“The discarded astral envelope I had left was by the power of attendant spirits dissolved into the elements of the earth plane, even as my earthly body left at my first death would decay into the earthly material from which it had been taken,–dust returning unto dust again, while the immortal soul passed on to a higher state.
Finally, South African Mike Swain shows his father the difference between his astral and mental bodies. And when he does his attitude shifts and he ceases being Jasper’s son and becomes his “brother.” I would expect that Matthew Ward also showed this same side to his mother, Suzy Ward, at one point in his progression. However, I believe that Matthew resides on a plane far higher than the Mental. Here is Mike revealing his Light Body to Jasper.
“Mike continued to look at his father with an affectionate smile on his face: then, suddenly, Jasper was looking at a mature and wonderfully beautiful soul. In a flash he realized that his son’s life had been the final link in a long, long series of lives and that it had been Jasper’s privilege to have been his father while he was alive.
“’At last you can see me as I really am,’ Mike greeted him. ‘Now you can see me with the dark glasses removed from your eyes. You are doubly my brother for every human traveler is the brother of his fellow.’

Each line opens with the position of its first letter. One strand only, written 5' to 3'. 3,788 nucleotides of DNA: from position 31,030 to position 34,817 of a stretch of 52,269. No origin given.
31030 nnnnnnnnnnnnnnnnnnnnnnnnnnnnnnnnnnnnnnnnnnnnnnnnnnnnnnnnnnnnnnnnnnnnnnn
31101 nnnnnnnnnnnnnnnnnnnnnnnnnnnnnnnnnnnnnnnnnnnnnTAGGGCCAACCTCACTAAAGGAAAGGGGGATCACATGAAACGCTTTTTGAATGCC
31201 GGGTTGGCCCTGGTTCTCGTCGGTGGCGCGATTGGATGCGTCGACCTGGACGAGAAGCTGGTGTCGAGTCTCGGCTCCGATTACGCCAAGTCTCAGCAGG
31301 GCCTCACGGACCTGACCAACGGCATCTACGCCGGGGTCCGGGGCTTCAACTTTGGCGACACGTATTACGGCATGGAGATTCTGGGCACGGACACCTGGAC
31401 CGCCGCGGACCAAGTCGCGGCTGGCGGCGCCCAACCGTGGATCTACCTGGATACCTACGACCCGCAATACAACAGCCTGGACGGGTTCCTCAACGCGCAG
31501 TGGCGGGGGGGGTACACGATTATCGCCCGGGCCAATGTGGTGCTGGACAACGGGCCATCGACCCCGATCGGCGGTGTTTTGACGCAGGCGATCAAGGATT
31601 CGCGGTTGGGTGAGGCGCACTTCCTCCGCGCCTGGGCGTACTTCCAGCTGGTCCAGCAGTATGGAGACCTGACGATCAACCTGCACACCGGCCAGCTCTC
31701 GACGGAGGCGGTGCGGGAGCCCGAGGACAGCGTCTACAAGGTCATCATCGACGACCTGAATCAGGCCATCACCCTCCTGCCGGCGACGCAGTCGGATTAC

“Jasper could only nod, inarticulate with happiness at the sight of this golden figure.” (5)
Given that our Ascension is a new process being tried out in the universe for the first time, I’m not aware that we have many accounts of it. However all of us will be looked to by other civilizations to give our accounts of it after we’ve passed through it and served Gaia in the process.
(1) Chan in Ivy Northage, Trance Talks by Chan, 1965, 9-11.
(2) Max Heindel in Paul Beard, Living On. How Consciousness Continues and Evolves After Death. New York: Continuum, 1981, 131.
(3) Arthur Conan Doyle in Paul Beard, LO, 127.
(5) Mike Swain to his father, Jasper in Jasper Swain, From My World to Yours: A Young Man’s Account of the Afterlife. New York: Walker, 1977, 72.
(6) Ibid., 73.